I appreciate all that modern medicine has to offer. Our life expectancies are some 25 to 30 years longer than those of our grandparents. And those extra years are generally worthwhile. Sure, there are some horrific diseases that rob us of our memories, or bodily functions, but overall, our population lives longer, and enjoys it more, and we have advances in health care to thank for much of it.
When I was a kid, I was fascinated by my grandmother's nightly ritual of swathing her head in toilet paper, topped with a shower cap of sorts. This creation somehow protected her done-once-a-week hairdo.
I was equally horrified by my grandfather's teeth in a glass on the bathroom counter each night. (Being a one bathroom farmhouse, we all had to share and see).
As one does not ever think about how their grandparents managed to beget (in my case) eight children, I never really gave much thought to how those nightly ministrations might affect their 'alone time'. Except now I am of an age that my friends and family are aging - not over the hill, mind you, but not spring chickens, either.
I have friends that strap CPAP contraptions to their face as they get in bed. One has a bed alarm, to let her know if she gets up in the middle of the night, as she has had issues with her prescription sleep aid. Some fitness freaks wear monitors to track resting pulse rates and sleep patterns.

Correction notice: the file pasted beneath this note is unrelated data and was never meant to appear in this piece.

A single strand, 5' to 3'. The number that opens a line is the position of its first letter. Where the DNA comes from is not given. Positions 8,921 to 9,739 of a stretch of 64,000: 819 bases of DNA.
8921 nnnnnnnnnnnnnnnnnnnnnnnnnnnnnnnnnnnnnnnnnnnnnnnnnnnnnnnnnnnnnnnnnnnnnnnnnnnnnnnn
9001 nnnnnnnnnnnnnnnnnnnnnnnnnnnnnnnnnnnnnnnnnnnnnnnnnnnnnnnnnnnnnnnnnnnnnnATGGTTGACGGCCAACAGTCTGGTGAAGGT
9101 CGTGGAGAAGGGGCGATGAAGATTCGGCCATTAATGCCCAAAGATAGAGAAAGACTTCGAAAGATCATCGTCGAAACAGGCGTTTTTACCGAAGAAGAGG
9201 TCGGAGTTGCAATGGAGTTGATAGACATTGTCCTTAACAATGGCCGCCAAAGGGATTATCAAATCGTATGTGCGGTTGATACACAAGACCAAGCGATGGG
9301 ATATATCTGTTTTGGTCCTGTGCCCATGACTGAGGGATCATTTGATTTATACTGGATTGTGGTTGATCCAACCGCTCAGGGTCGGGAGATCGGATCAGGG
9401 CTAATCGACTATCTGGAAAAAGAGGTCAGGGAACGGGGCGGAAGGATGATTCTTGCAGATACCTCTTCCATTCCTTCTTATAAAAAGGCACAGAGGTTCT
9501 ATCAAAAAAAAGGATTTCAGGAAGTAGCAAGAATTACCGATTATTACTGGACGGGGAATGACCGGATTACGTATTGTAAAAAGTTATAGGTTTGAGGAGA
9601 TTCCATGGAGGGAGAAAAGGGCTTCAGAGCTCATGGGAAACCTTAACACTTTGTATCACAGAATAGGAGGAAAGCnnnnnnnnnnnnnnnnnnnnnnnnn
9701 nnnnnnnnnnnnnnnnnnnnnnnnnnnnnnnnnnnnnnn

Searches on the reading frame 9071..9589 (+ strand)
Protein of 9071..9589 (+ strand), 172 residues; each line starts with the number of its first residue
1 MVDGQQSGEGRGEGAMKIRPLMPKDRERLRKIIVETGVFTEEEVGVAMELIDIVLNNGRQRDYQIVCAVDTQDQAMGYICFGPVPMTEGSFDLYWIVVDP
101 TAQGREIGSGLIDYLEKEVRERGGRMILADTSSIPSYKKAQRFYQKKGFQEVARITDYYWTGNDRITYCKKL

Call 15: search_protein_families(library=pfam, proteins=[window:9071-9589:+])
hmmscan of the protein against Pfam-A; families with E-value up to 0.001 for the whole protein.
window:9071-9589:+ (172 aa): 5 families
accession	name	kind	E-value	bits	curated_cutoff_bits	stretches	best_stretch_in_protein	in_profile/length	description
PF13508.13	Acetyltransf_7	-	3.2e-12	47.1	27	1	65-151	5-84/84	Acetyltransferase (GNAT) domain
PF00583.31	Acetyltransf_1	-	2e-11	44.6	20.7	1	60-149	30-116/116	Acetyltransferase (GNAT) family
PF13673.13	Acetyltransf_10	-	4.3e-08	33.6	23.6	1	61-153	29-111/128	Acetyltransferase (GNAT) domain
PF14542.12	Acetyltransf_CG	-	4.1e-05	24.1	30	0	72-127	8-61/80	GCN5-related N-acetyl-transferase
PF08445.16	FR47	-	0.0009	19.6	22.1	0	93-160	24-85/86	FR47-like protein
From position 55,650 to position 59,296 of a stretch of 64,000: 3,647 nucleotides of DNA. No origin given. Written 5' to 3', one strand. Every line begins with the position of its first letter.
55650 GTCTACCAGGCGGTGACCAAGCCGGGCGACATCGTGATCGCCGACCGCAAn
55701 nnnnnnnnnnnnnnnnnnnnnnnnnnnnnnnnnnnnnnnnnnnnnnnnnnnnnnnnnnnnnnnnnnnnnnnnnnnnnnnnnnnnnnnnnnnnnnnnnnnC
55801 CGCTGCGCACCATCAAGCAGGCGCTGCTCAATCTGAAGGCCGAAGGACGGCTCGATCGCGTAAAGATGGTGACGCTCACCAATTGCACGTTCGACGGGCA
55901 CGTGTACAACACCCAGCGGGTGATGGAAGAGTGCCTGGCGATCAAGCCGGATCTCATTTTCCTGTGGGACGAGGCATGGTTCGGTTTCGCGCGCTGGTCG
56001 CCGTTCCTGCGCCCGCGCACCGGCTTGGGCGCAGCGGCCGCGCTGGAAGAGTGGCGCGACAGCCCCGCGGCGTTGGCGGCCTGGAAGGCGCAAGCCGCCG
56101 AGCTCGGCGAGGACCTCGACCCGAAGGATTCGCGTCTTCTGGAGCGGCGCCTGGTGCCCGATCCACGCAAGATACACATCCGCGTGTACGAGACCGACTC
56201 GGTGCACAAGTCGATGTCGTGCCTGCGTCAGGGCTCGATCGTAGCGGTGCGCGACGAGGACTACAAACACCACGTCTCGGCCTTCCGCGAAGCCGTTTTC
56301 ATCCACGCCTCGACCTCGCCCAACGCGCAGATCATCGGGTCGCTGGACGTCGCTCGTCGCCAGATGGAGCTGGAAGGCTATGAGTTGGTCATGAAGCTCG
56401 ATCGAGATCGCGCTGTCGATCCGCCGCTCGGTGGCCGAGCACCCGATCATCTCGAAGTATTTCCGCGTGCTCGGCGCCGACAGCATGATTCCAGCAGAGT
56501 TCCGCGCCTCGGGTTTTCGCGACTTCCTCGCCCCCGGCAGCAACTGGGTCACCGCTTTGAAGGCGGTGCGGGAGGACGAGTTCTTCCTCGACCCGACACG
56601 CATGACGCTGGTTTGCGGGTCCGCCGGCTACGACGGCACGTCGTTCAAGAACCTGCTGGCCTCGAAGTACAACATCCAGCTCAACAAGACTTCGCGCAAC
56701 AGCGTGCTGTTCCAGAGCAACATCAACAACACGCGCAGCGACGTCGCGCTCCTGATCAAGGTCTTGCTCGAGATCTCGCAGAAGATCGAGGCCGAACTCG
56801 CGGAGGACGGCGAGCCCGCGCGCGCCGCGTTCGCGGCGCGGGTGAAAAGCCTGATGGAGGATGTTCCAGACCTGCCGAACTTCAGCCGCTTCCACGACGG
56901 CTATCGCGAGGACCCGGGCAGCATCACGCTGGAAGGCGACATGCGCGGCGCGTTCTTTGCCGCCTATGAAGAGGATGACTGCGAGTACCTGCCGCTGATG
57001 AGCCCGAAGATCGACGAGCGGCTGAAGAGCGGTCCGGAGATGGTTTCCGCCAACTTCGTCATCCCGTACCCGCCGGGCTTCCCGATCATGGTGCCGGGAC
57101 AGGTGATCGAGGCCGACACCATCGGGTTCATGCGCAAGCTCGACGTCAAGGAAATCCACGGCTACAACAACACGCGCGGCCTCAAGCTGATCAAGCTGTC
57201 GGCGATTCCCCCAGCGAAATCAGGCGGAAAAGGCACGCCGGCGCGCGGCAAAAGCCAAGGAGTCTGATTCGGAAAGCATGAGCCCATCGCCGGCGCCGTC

Not to mention all the cosmetics ministrations and garb - aloe socks and gloves, facial masks and creams, waist trainers, wraps, and do-rags.
In my house, our bedtime imposition is dental night guards, a thick piece of custom molded plastic to prevent teeth grinding. Nothing quite kills the mood like stepping into the bedroom in some wisp of fabric from Victoria's Secret, to have my husband look me up and down and tell how thexy I look. His night guard lisp is somewhere between Sylvester the Cat and a low-octave Mike Tyson. Neither one works for me, so I just pop my own night guard in and wish my husband thweet dreamths.